The constant emergence of new online advertising technology often creates an adoption gap, where skepticism and marketplace confusion prevent many key stakeholders on both the buy and sell sides from implementing new technologies into their plans. We’re seeing it right now with real-time bidding (RTB), a technology that is experiencing buy-in from the buy side, but hesitation from publishers.
Publishers see RTB as another mechanism that commoditizes inventory and forces them to surrender control of sales. They’re failing to see that proper implementation of RTB actually gives them greater control, and that it can be used creatively to shape direct-sales strategy.
One common way publishers are doing this is through the private exchange model, which helps publishers set up RTB marketplaces for selling impressions in real-time, while tightly controlling who has access to that inventory.
Publishers have partly been reluctant to adopt RTB technology because it adds additional layers of technology between them and the buyers, giving the publisher less and less control over the ads appearing on their site. Private exchanges solve this problem by building a closer connection between buyer and seller. Because a publisher determines who has access, the publisher has a direct connection to the buyer. Think of the private exchange as a VIP poker room at a casino, where the publisher works the velvet rope and controls the minimum bid at the table by imposing pricing floors on the impressions.
These controls eliminate the fear of real-time buying cannibalizing direct-sold inventory. Private exchanges allow publishers to set aside certain kinds of inventory for pre-selected buying partners, and also assign each advertiser a weight, giving preferred partners an improved chance at buying an impression.
But beyond these basic controls, we’re seeing creative publishers use the technology in new ways to shape their direct-sales strategy, raise CPMs across the board, and combat some common ad-serving issues, especially in video.
One way is through the use of branded publisher networks that aggregate inventory from several sites under the same umbrella. A major video entity with multiple URLs, like a television network, can bucket inventory from multiple sites into one branded exchange, driving higher CPMs. Giving buyers access to premium third-party inventory in this way can lead them to invest even more into RTB because they can achieve greater scale.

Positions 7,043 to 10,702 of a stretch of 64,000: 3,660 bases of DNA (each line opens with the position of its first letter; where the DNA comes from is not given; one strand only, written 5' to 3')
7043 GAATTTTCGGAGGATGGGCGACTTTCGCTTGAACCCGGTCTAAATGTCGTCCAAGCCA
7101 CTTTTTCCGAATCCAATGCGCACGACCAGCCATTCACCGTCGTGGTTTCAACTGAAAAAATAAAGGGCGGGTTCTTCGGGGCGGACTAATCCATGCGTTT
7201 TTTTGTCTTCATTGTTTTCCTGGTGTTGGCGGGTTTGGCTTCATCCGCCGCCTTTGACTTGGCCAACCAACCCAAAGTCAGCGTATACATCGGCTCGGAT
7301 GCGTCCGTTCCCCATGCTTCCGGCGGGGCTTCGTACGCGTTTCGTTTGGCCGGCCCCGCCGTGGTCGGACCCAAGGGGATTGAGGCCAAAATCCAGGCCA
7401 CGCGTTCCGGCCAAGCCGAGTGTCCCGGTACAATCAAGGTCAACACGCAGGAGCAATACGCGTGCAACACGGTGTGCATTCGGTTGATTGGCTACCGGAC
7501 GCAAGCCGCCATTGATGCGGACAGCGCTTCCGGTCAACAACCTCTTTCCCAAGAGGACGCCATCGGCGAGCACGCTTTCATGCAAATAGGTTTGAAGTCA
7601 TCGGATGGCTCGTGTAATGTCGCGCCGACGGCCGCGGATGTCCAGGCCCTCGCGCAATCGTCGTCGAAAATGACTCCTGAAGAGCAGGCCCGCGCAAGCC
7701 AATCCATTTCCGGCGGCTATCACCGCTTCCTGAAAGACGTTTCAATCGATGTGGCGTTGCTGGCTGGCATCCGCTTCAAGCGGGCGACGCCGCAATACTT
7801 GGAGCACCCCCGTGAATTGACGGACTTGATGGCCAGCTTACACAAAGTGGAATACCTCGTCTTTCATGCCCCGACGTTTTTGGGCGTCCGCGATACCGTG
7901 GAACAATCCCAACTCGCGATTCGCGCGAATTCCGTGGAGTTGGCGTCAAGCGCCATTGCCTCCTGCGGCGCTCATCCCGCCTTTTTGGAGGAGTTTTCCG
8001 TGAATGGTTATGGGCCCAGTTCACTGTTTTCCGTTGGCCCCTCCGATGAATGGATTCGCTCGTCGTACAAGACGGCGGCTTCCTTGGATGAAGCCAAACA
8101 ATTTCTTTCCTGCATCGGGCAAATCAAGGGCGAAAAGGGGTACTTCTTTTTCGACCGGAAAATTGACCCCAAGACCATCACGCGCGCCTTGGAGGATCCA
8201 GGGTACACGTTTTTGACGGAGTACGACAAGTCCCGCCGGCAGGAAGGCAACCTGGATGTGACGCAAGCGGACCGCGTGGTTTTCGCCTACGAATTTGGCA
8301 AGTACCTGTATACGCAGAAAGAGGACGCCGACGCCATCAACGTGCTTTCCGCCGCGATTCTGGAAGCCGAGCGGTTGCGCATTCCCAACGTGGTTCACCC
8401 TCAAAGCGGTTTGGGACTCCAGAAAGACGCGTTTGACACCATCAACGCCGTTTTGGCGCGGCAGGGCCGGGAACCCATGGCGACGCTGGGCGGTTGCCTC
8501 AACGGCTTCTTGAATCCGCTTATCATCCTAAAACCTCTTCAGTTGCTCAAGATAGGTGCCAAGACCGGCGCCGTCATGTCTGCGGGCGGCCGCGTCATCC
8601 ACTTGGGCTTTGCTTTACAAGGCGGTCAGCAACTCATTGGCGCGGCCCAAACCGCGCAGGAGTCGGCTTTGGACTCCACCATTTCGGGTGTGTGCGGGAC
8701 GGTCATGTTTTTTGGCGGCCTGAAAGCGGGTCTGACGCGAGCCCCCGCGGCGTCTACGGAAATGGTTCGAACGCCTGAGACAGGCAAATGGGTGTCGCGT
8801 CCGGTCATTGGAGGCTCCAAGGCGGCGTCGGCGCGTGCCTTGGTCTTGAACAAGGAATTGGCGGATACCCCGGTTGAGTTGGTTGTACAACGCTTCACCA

Of course, publishers need to maintain a level of transparency with buyers to protect their relationships. This means outlining potential URLs ahead of time, and providing as much information as possible about where the ads ran. Branded publisher networks help advertisers by exposing them to a similar audience across closely related sites. Advertisers make direct buys because they get the peace of mind of knowing those ads will appear in brand-safe environments. It’s crucial for publishers to recreate this assurance within a private exchange model through transparency and by using tools that promise brand safety.
Publishers can further tweak this tactic for distribution deals with third party sites, increasing inventory and offering greater scale within the private exchange without impacting the user experience. This is particularly helpful in video, where publishers are hesitant to add more ad impressions within the video content.
Still, one of the best uses of a private exchange is when smart publishers use their insights to influence their direct-sales strategy. When an advertiser like Ford uses a private exchange to target a very specific demographic, like 25 to 35 year old men, the publisher gains insight into Ford’s campaign. Their in-house sales team can then approach Ford, armed with detailed audience information, and present a plan for helping Ford find its target audience through a direct buy.
RTB shouldn’t be seen as a dramatic, detrimental change to the way publishers sell ads. Rather, each RTB sale should serve as bellwether for publishers looking across the landscape. When publishers employ the right kinds of tools to enable real-time ad sales, they’re not only helping advertisers, but also helping themselves.
LiveRail CEO Mark Trefgarne is one of numerous digital advertising leaders speaking OPS TV, which will bring together the future architects of digital monetization to discuss the intersection of digital video and TV advertising. Register today for OPS TV, which will be held July 11, 2012, in New York.